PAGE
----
The first headline I read after getting the update that Southwest Airlines Co (NYSE:LUV) beat on earnings and reported strong revenue growth was from Reuters, "Southwest Air sees lower flight capacity growth as retires old planes." To the headline's credit, management has decided to retire its old fleet sooner than originally planned, which I believe is the correct long-term decision as these planes are more expensive to maintain and less fuel-efficient. Every once in a while we are fooled by a headline or a catchy phrase to get your attention. However, make no mistake about it, the latest quarter was a positive sign for Southwest.
On February 10th, 2016, I wrote an article expressing the strong industry tailwinds which would propel Southwest to profitable growth. Therefore, it is no surprise that Southwest produced a record first-quarter load factor of 80.5% and over 9% growth in available seat miles. The company plans to take on 155 new planes through 2018 and has a fleet of 720 aircraft by the end of the year.
While key industry metrics are very important to keep an eye on, the most recent quarter is really just another supporting point behind management's direction and leadership strength. While some companies are able to lead by telling customers, "This is awesome, here is why this is great, you're going to want this," other leaders, like the CEO of Southwest Airlines Gary C. Kelly, would better align with the phrase, "What would make your experience awesome, let's see how we can best serve your needs." A culture of working for the customer and earning business has proven to be more than lip service to shareholders as the company continues to grow.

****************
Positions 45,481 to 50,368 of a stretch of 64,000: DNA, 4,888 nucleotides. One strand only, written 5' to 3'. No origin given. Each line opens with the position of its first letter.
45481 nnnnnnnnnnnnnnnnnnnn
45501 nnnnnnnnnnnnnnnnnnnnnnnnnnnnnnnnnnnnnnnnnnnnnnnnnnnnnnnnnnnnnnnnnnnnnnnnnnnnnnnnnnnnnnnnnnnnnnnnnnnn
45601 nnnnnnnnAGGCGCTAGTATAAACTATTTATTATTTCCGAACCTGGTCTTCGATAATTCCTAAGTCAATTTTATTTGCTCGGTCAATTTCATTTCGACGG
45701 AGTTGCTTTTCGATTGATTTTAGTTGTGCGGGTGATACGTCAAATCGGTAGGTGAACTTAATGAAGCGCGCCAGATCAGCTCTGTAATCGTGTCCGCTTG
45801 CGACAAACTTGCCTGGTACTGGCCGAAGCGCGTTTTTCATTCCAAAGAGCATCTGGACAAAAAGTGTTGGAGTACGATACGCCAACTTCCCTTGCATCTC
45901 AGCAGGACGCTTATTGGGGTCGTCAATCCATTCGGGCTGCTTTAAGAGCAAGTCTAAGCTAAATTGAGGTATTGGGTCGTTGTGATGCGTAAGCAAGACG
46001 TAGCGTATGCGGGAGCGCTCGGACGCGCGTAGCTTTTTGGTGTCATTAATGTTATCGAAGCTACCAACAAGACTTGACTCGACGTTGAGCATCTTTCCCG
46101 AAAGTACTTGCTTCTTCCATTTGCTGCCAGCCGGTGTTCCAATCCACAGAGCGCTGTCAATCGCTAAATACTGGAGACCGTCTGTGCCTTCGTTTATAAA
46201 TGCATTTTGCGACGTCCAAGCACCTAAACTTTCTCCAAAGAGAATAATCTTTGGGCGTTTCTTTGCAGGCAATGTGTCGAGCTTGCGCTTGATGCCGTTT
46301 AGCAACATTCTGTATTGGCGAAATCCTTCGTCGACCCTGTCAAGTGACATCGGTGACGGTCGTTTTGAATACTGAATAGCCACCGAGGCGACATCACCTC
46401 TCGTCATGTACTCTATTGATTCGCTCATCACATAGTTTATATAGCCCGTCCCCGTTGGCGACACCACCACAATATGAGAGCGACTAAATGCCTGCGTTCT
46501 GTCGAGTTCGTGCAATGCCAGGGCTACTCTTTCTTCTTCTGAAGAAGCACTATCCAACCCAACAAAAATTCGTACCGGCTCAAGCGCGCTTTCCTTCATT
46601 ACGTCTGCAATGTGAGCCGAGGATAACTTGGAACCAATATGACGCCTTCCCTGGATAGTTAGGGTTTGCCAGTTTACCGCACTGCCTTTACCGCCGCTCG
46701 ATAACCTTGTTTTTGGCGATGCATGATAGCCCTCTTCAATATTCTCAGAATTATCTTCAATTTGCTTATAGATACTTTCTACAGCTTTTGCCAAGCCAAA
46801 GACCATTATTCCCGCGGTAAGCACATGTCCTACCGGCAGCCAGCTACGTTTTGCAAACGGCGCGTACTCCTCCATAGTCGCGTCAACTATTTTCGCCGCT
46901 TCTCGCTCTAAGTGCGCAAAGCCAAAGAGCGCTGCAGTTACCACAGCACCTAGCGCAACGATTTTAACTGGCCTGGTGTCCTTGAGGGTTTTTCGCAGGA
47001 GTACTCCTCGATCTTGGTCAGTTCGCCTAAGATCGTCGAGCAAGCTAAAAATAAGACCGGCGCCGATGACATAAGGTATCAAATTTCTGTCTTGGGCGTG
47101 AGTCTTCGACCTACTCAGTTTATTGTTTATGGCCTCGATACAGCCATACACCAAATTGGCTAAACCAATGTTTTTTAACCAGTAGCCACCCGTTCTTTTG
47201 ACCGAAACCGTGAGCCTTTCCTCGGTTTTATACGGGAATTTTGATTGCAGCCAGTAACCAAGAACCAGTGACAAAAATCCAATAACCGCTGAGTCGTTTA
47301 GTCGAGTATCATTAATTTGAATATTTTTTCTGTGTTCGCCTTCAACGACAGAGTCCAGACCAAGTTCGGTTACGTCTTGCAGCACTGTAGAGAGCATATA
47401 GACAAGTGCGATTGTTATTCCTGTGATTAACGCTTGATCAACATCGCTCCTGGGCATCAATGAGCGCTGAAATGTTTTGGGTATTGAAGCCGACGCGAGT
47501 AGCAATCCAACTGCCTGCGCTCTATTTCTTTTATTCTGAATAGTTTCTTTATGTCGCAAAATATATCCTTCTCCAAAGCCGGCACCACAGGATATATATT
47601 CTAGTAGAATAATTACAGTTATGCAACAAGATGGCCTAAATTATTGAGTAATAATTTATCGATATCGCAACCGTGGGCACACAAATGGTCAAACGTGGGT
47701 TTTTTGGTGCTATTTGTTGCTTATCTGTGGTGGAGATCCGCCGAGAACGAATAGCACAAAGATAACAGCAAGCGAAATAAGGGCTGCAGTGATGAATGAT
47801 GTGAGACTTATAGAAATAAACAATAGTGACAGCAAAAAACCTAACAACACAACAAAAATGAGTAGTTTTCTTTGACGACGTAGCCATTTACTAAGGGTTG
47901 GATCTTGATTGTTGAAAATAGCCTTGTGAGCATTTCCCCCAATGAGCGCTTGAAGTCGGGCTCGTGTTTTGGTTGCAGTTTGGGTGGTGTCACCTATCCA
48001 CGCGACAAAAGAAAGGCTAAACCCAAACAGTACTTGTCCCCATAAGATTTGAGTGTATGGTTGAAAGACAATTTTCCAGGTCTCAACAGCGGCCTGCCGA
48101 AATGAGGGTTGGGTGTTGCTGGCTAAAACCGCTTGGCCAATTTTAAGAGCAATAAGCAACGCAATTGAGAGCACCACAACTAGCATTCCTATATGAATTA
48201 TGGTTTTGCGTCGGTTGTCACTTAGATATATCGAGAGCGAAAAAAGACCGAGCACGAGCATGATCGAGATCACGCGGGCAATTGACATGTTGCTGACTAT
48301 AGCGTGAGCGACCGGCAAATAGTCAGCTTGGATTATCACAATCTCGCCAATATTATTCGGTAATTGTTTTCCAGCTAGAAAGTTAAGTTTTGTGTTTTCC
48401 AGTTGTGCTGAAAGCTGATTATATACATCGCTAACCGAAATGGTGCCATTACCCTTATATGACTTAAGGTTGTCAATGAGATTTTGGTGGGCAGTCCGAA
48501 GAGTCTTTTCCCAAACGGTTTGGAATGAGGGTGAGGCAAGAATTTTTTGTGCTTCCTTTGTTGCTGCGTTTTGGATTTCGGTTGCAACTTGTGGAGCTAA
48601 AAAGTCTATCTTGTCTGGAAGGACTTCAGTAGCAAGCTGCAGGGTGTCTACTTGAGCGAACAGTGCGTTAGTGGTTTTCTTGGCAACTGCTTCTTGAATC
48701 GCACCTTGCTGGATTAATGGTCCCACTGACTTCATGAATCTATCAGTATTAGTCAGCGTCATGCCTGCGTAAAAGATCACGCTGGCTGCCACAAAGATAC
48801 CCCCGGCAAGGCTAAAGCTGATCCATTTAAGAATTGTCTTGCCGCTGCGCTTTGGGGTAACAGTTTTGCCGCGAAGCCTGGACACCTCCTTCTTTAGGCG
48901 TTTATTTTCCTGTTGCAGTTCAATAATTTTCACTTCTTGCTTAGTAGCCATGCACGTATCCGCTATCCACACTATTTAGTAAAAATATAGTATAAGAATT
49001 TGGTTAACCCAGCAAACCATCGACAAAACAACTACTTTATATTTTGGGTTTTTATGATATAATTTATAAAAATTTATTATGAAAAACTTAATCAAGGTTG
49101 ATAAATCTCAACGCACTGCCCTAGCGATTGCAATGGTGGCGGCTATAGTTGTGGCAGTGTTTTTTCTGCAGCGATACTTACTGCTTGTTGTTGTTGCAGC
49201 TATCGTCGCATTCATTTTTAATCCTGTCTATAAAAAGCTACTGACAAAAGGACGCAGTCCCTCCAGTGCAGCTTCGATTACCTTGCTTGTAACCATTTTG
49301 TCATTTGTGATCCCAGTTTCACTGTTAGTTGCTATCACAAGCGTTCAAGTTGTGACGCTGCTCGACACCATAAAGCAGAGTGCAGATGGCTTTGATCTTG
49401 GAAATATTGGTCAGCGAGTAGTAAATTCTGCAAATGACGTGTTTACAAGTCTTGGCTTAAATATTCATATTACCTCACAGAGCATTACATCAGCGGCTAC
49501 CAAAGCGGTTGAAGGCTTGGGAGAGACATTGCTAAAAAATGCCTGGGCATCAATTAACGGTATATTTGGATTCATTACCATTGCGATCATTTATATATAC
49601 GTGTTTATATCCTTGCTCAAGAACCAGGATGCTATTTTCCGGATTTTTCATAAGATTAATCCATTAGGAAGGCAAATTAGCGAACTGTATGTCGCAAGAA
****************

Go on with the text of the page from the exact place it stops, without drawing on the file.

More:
This screenshot accessed on February 10th, 2016, showed the Yahoo mean recommendations prior to the earnings announcement. Note that Southwest beat on revenue slightly and in earnings by +0.04.
The airline industry is susceptible to risks and uncertainties including inclement weather, terrorist attacks, lower travel spending, sickness fears (like the Ebola incident) and other unforeseen risks which lead to conservative estimates, when I created a discounted cash flow (DCF) model. The key inputs of a 10% growth rate in the next 10 years, 10% discount rate and a 5% terminal growth rate brought me to a fair value estimate of $56 per share, an upside of 14% to the current share price.
Disclosure: I/we have no positions in any stocks mentioned, but may initiate a long position in LUV over the next 72 hours.
I wrote this article myself, and it expresses my own opinions. I am not receiving compensation for it (other than from Seeking Alpha). I have no business relationship with any company whose stock is mentioned in this article.